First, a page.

It is possible to do it, it will be tedious and you might run into problem with disk partitioning. A reinstall would be simpler.
You will need a few tools and mostly time because you cannot boot into an operating system you just currently backing up or restoring, and your (let's say) Original OS is a virtual one. I will name the virtual OS as 'Original' and the to-be-physical OS as 'Target' onward.
If you have other bootable Linux Virtual Machines, you are a bit luckier.
- you will need a bootable Live Linux CD, probably you'll have that Ubuntu around, and you will need an external HDD with space at least the amount of the to-be-converted virtual HDD's size
- properly shut down the Original VM and the other VM
- detach the to-be-converted virtual HDD from the original VM, and attach it to the other VM. The key here is that this virtual HDD shouldn't be used at all (if your Linux automagically mounts it during boot, you will have to unmount it later)
- boot into this other VM.
- look for your newly attached HDD, and umount it
- plug in your external HDD. (Gnome might mount it, if not, you have to mount it manually)
- use the
dd command to create a large image from the entire 'to-be-converted' disk right to your external HDD. READ the
dd help, improper command line parameters can FUBAR your healthy virtual disks.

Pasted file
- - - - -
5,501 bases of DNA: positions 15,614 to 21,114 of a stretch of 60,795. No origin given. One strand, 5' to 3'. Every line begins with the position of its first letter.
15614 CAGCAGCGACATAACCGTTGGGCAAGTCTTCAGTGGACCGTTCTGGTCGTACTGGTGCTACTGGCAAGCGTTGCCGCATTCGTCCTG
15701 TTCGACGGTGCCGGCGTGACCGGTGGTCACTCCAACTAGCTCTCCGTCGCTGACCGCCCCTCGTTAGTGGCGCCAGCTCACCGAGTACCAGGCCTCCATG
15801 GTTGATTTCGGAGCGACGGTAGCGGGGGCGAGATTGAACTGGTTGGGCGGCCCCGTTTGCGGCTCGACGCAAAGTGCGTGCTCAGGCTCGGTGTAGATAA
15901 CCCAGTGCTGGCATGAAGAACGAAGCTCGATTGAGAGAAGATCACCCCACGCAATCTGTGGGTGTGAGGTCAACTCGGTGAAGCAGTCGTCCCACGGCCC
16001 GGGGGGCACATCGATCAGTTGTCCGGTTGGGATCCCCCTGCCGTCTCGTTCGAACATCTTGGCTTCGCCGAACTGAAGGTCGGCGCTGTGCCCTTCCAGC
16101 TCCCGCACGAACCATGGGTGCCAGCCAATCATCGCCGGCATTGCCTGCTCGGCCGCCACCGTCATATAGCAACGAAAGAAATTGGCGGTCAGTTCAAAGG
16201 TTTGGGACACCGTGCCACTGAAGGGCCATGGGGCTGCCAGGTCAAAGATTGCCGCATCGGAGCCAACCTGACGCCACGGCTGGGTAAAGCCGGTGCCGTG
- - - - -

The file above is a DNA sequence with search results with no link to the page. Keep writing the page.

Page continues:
- when the image file is saved, unmount the external HDD and shut down the VM.
If you don't have other VMs, you'll need to attach the Live CD to the Original VM and boot into the Live CD (This is where a lot of people fails, check twice if CD booting is enabled on the VM). Then mount the external HDD, unmont the Original's HDD and everything is the same as above from "use the
dd command" line.
On the Target machine:
- put the Live CD into the Target machine and boot into the Live CD
- plug in the external HDD and mount it.
- use the
dd command again to recreate the physical disk from the image file you previously made (READ the manual again!) If you mix something up, the worst thing to happen is to copy the entire - emtpy - physical disk into your well-made disk image (that is when you really need time...)
- you will have to readjust the partitions with
gparted as the entire Target's disk will be as large as the virtual disk was. And for completeness' sake check if you can boot the partition (you might need to reinstall grub). Oh, and throw an fsck on the HDD.